Ancient History & Civilisation

Section IV

Love Hurts. But Changing Gender Really Smarts

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Eunuchs & Castrati:
Sensitive men, the hard way

By and large, Greek and Roman males scoffed at men who exhibited feminine qualities such as—ugh—sensitivity. Greek philosophers, Aristotle among them, affirmed that physically and mentally, females were a defective sort of male. Thus to be a man meant macho, and lots of it.

The thought of being born a female was distressing enough to male minds—equally dire was the idea of male castration. Nevertheless, eunuchs, some of them castrated forcibly and others, wince, by choice, were much in evidence in ancient societies, beginning with the Egyptians, Assyrians, Persians, and other cultures and becoming fairly commonplace among the Greeks and Romans.

Although we sometimes use the words eunuch and castrato interchangeably, they were not. Roman law, for example, made a clear distinction between eunuchs, defined as men who were impotent due to accident or birth circumstances, and/or indifferent to the female gender by nature; and castrati, who were unable to procreate because of genital mutilation.

The castration procedure, whether carried out before puberty or after, was grisly. It was also fatal to a shocking percentage of victims. Archaeologists excavating in Roman Britain sites found one of the tools used: a heavy, serrated bronze implement that clamped around the scrotum and removed the offending parts from their owner. Simpler tools, such as razors, shards of pottery, or pieces of obsidian, were also utilized in this agonizing operation. Some victims lost the whole package, while others, calledspadones, were divested only of their testicles.

What motivated this bloody business? One was the perennial sex slave market for handsome sweet-voiced young boys with smooth hairless skin. (Fifteen centuries later, this would again create ajob market for castrati singers in Renaissance Italy.) Another driving force: to provide gelded workers for intimate settings, such as the harems and women’s quarters of rulers in regions of Persia, Egypt, and the Middle East.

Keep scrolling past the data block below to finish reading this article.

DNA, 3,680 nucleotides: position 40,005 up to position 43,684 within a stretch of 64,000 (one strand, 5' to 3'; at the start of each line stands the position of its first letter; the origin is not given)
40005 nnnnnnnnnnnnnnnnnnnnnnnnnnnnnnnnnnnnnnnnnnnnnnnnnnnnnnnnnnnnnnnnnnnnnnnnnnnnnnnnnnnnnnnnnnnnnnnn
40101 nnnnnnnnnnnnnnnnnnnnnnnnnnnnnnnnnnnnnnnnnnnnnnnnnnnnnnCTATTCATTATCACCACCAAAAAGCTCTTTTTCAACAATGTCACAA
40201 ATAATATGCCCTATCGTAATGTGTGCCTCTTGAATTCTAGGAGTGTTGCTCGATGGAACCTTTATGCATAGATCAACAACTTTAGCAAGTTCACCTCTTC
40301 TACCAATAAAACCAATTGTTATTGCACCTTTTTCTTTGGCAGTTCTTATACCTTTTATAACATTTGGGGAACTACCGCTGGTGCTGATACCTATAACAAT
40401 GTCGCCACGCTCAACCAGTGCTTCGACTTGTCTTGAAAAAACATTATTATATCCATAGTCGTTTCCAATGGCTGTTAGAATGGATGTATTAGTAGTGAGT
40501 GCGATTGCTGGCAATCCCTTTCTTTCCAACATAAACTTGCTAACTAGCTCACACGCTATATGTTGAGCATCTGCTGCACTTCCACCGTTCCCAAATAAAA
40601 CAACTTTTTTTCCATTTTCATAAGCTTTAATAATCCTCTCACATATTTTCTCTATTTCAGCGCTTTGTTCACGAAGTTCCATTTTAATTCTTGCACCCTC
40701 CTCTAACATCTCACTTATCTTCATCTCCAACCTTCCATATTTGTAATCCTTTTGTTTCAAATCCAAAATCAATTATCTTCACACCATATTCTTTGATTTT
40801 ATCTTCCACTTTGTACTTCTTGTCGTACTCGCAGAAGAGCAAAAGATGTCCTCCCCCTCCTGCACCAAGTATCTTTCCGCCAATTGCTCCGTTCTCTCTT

A third reason was the illogical but firm folk belief that castrati and eunuchs made the most loyal and discreet employees. Because these men could produce no heirs, it was thought they were less apt to usurp power or throne-grab. Government bureaucracies around the ancient world had great need of such workers in middle management, and a mountain of evidence exists about the careers of thousands. In addition, a significant percentage became top advisers for a roll-call of Roman emperors, from Claudius and Nero to Gordians I and II.

During later imperial centuries, the growing demand for eunuch slaves impelled Emperor Hadrian to try to curb the market by passing laws; he failed, as did later emperors Nerva and Diocletian.

A fourth motive existed for male castration: the goal of religious chastity, which Egyptian priests had long exemplified. Around 204 B.C., the religious cult of the goddess Cybele came into being. Its persistent popularity spread from Asia Minor to Rome, where the deity was renamed Magna Mater. The cult literally created its membership of male disciples who, to show their devotion, castrated themselves in public. (You can read more about them and other ecstatic mystery religions elsewhere in this book.)

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The goddess Cybele of Asia Minor demanded a lot from her male devotees. Worship wasn’t enough; she also required the DIY donation of their private parts.

Other sects around the Greco-Roman world had followers who emasculated themselves; in the second and third centuries A.D., the fast-growing Christian movement tried but also failed to keep its adherents from such extreme demonstrations of chastity.

The most notorious do-it-yourselfer? Theologian, teacher, and writer Origen of Alexandria. One account says that he was motivated to wield the knife upon reading the passage of Matthew 19:12 that says, “There are eunuchs who have made themselves eunuchs for the sake of the kingdom of heaven.” Another reason: once castrated, he could teach female disciples without temptation. His castration around A.D. 200 led to a bizarre squabble among bishops as to whether such Christian activists could remain in the church. By 325, however, the Nicaean church council met to prohibit the practice of castrating oneself, so clearly Origen had imitators.

The abusive practice of making eunuchs and castrati out of men and boys flourished to an even greater extent after the Roman Empire lost traction to the Byzantines. During the thousand-year run of the Byzantine Empire, headquartered in Constantinople, eunuchs and castrati became even more visible as power players—and even more often, as tragic pawns in the sexual slave trade.

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